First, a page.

IFJ Condemns Political Interference at Bulgarian Radio As Court Backs Journalists

19 Protesters Forced Out

Supreme Court Declares Against the Managing Director

Journalists Replaced by Workers Loyal to the Ruling Party

In a letter to the Bulgarian Prime Minister today the International Federation of Journalists fiercely condemned the management at the Bulgarian National Radio, which has continued to sack protesting journalists even though a Supreme Court has backed their protests against the Managing Director.

The IFJ also accused the management of replacing the BNR protesters with journalists loyal to the governing party.

Journalists at the radio station have been protesting since February 6 against the appointment of Ivan Borislavov as the new Managing Director. They celebrated a legal victory on April 5, when the Supreme Court said his appointment was illegal, a decision that calls into question all the internal management changes made by Borislavov.

However, the Managing Board of the BNR responded to this setback by dismissing six protesters on April 10, bringing to 19 the total number of sackings since the newsroom revolt began. They have brought in replacement journalists employed by the Demokratsia, a daily newspaper until recently owned by the governing party, the Union Democratic Forces. Parliamentary elections are set for June 17.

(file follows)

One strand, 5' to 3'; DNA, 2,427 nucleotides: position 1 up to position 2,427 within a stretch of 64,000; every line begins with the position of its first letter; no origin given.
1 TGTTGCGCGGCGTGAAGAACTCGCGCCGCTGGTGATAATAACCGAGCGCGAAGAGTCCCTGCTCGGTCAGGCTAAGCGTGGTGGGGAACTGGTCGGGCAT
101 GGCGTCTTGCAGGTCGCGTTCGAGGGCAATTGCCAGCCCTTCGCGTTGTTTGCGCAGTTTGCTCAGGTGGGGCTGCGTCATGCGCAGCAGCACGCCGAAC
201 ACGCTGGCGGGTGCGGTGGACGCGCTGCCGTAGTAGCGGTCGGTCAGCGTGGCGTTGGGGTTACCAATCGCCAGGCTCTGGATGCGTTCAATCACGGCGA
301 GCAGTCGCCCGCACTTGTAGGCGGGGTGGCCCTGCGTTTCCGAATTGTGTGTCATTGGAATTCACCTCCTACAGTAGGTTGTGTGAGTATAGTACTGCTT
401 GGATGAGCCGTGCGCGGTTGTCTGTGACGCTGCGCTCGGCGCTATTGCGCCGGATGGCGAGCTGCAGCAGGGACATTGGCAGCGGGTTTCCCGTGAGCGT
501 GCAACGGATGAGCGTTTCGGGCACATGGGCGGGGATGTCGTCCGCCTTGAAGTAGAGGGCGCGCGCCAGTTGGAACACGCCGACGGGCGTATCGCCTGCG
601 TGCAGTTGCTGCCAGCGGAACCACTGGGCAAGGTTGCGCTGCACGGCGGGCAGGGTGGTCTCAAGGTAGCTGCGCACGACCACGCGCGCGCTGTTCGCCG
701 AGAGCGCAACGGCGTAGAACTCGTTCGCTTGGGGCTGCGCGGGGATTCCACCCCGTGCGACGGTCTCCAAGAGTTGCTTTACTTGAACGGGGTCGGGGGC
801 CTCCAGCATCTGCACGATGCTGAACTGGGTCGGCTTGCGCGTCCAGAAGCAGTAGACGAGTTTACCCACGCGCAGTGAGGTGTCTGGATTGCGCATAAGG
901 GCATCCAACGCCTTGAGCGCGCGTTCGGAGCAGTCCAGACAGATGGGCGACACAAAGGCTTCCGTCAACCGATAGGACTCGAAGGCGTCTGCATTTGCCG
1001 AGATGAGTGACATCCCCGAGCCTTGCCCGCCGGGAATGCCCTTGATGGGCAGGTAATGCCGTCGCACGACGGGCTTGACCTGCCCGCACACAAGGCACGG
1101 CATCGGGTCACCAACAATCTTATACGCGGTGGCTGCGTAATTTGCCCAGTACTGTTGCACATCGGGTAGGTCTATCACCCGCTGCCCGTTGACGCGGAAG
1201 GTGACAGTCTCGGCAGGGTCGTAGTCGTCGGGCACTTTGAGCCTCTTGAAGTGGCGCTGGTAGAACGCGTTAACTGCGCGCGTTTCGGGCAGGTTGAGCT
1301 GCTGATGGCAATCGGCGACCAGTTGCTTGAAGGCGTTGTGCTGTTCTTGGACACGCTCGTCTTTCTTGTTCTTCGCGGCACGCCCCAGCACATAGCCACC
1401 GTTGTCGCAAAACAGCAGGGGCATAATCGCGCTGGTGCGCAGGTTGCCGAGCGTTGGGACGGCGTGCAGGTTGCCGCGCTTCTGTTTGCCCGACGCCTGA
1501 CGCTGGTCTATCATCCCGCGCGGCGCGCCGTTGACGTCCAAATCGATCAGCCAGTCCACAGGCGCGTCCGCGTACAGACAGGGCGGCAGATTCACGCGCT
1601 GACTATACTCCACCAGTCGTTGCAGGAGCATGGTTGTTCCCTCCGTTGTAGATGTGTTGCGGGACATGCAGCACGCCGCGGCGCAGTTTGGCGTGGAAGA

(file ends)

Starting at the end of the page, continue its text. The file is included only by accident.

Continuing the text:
"The Supreme Court decision undermines the legitimacy of the new managing board, yet the board responds with further victimization of journalists. It is an outrageous abuse of authority. Management should reinstate the sacked journalists, " said Aidan White, General Secretary of the IFJ.

He said the IFJ deplored the political interference at Bulgarian Radio. "Two months before the elections, the state radio is being packed with journalists loyal to the governing party."

The IFJ says there is convincing evidence of direct political manipulation by the government, which is trying to stall resolution of the dispute until after the elections. "What is at stake are the professional rights and livelihoods of journalists and the long term credibility of the Bulgarian National Radio," said Aidan White.